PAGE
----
Bright lenses with a fixed focal length usually have initial apertures of F1.4. A single brand offer a lens with F1.2, but a brightness of F1.0 is really rare. If such a model also has autofocus, you can safely call it unique. Does the resulting extremely short depth of field still produce an informative image?
We take a closer look at the Fujifilm XF 50mm F1.0 R WR.
Click on the lens for specifications, prices and test results.
TEST RESULTS Fujifilm XF 50mm F1.0 R WR
This exotic lens has been developed for full-frame M cameras.
There is one fixed focal length that is even brighter: the renowned Leica Noctilux-M 50mm F0.95 ASPH, a piece of glassware over eleven thousand euros with a weight of 700 grams. This exotic lens has been developed for full-frame M cameras. If we look at the APS-C format, then Fujifilm already has a 56mm F1.2 type in two versions. The Fujifilm XF 50mm F1.0 R WR reviewed here works converted to full-frame as a 76mm short telephoto, with a similarly largest aperture (in terms of depth of field) of F1.5. This brings the initial excitement about that enormously high brightness into a more normal perspective: we have known F1.4 models as 85mm portrait lenses for a while now.
The Fujifilm XF 50mm F1.0 R WR is a tough, fairly fat lens with a length of 104 mm and a weight of 845 grams. It is equipped with a focus ring more than 3 cm wide and an aperture ring with third stops. The red A-automatic position is of course also present. Sliders are missing; the version is weather resistant.
The super EBC coating on the front lens prevents flare and the formation of ghosts. The design has twelve elements in nine groups, with an aspherical element and two ED glass lenses. Necessary lens corrections are included in the electronics, and you must give the camera in question a firmware update for effective operation. Fujifilm goes back a long way: there is even such an update available for the X-T1! Despite the high brightness, the filter size is the usual 77 mm.
The lens was tested on an X-H1 (with the firmware update), due to the larger size and the IBIS image stabilization. That is a very nice combination. The X-T4 has better autofocus, but it is smaller; a Vertical Battery Grip improves grip and proportions. All – recent – functions are available and work as expected. This also applies to the face and eye detection. The lens has a quiet autofocus with a normal speed. I would not use it for sports photography, but poor light does not hinder the AF: a lot of light reaches the sensor. In the dark woods, I got combinations like ISO 200 with 1/180s at F1.0. That low ISO value adds a lot of quality in the form of detailing in the shadows. Surprisingly nice is the accurate operation in the close-focus area with manual focus. Supported by the focus peaking, you can place the focal plane exactly where you want it.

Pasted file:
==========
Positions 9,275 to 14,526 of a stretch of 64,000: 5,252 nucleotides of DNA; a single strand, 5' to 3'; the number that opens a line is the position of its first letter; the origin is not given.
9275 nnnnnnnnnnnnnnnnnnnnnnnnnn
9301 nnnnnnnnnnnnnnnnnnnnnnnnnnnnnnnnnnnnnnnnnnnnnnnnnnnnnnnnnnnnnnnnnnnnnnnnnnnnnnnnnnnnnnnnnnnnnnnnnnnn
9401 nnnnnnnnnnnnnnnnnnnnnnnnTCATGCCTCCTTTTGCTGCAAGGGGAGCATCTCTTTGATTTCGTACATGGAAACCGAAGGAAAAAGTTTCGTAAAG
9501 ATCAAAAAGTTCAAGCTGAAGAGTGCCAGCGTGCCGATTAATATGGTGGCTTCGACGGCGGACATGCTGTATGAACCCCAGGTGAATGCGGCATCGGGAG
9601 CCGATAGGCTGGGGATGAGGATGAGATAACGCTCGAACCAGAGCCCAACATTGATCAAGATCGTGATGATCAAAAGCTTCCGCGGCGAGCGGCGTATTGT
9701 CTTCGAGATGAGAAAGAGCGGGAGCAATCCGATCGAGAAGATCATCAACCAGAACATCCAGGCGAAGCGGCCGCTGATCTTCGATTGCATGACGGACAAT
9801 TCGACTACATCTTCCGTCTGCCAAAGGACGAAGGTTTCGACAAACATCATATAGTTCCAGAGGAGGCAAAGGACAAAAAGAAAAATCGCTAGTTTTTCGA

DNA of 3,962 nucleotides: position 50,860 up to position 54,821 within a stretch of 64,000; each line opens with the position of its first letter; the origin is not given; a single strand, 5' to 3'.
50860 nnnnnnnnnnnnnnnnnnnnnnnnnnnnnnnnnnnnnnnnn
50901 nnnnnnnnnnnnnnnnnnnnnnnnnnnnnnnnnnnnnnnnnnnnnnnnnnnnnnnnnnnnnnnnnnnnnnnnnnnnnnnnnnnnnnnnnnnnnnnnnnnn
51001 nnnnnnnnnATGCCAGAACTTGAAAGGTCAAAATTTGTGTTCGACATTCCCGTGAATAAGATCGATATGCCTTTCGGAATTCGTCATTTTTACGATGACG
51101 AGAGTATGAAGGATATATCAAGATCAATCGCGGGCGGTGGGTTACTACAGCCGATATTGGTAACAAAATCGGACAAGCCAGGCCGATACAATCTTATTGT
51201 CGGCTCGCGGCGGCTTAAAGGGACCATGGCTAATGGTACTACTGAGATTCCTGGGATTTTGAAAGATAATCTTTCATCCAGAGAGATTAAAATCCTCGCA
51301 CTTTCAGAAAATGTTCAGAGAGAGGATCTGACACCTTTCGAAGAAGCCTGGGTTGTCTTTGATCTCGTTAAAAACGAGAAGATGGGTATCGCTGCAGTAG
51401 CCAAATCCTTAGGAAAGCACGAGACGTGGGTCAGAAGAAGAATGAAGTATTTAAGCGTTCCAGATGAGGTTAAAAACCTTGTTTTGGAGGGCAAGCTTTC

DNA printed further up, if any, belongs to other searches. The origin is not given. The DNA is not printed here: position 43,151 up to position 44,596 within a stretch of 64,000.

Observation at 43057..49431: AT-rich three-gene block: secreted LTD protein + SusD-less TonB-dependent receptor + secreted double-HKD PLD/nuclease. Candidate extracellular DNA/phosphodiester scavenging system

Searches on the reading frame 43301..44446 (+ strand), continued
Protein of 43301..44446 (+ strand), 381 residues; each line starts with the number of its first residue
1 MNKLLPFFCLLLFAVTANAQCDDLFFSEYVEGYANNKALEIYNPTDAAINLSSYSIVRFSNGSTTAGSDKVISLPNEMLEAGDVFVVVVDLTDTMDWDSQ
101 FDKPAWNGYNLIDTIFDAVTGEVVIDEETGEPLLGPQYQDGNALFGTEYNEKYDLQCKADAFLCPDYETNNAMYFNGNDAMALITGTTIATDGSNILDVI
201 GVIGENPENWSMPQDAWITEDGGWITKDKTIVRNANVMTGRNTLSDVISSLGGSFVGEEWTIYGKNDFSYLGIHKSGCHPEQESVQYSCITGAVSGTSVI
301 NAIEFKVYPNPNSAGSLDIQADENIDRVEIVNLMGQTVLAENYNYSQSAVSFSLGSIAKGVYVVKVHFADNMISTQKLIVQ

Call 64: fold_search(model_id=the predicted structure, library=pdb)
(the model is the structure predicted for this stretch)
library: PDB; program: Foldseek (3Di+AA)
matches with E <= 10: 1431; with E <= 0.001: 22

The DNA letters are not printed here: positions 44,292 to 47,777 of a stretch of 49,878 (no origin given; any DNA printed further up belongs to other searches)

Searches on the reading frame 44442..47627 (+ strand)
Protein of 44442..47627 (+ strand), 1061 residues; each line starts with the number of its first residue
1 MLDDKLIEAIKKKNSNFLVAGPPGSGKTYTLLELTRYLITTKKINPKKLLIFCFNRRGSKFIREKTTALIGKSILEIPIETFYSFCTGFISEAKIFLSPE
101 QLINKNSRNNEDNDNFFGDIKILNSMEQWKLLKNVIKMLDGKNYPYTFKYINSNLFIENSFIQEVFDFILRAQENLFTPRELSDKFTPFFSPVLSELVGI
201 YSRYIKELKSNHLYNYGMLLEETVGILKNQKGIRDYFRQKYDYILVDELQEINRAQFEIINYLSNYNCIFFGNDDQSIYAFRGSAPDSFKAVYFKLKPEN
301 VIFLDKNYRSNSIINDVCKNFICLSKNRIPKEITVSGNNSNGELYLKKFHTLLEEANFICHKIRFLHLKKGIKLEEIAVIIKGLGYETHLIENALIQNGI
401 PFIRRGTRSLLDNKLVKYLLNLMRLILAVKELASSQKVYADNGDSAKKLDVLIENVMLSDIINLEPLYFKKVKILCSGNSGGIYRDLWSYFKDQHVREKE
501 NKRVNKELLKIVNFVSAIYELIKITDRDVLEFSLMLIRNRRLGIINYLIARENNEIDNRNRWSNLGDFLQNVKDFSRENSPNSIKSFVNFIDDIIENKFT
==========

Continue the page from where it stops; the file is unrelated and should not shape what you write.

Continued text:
Fans of portraits with a short depth of field will get their money’s worth with this lens. At full aperture, the center sharpness is already very good and therefore usable; the corners are only minimally less good. The blur is very nice: soft and round with a mild gradient. Nicer than with the 56mm F1.2 lens, which is much lighter and cheaper (€ 879) but not weatherproof. Documentaries, detail shots, evening and night photography… The beautiful sharp-blur quality is an absolute trump card of this lens. If you shoot at somewhat greater distances, the foreground and background blur continue to play a role in the full aperture. Aperture F4 through F8 show a beautiful quality that we know from many other Fujinon X lenses. In some circumstances, you will see some chromatic aberration.
ATMOSPHERE VERSUS INFORMATION?
If you photograph in sunlight with full aperture, the shortest (mechanical) shutter speed of 1/8,000s is quickly exceeded, resulting in overexposure. So put the camera on E + M (mechanical plus electronic shutter to 1/32,000s). Please note: you cannot use the flash with the electronic shutter. I would also drop a 3-stop ND filter in my camera bag. The shots with a very short depth of field are sometimes reminiscent of images from a telephoto or a macro lens.
With both, the background is erased, sometimes to unrecognizable areas of color. If it contains relevant information (wedding photography!), you will miss it; then use a smaller aperture. The who/what/where is an essential element in reports and photojournalism. At F11 and F16, sharpness is compromised, but while retaining beautiful sun stars.
|Fujifilm XF 50mm F1.0 R WR|
|field of view (diag)||32°|
|min. setting distance||70 cm|
|filter diameter||77 cm|
|particulars||MF focus arc of 120°|
|list price||€ 1,599.00|
Conclusion: Review Fujifilm XF 50mm F1.0 R WR on camera
Optically and mechanically, this short telephoto lens is a jewel.
Fans of sharp-against-blur photography (and film shots) will get their money’s worth with this Fujifilm XF 50mm F1.0 R WR. The balance with the smaller, light X-bodies is somewhat less and tiring for the right hand; a battery grip provides more grip and better balance. Optically and mechanically, this short telephoto lens is a jewel. Especially the combination with the X-T4 is sublime, because of the better autofocus and the IBIS it brings.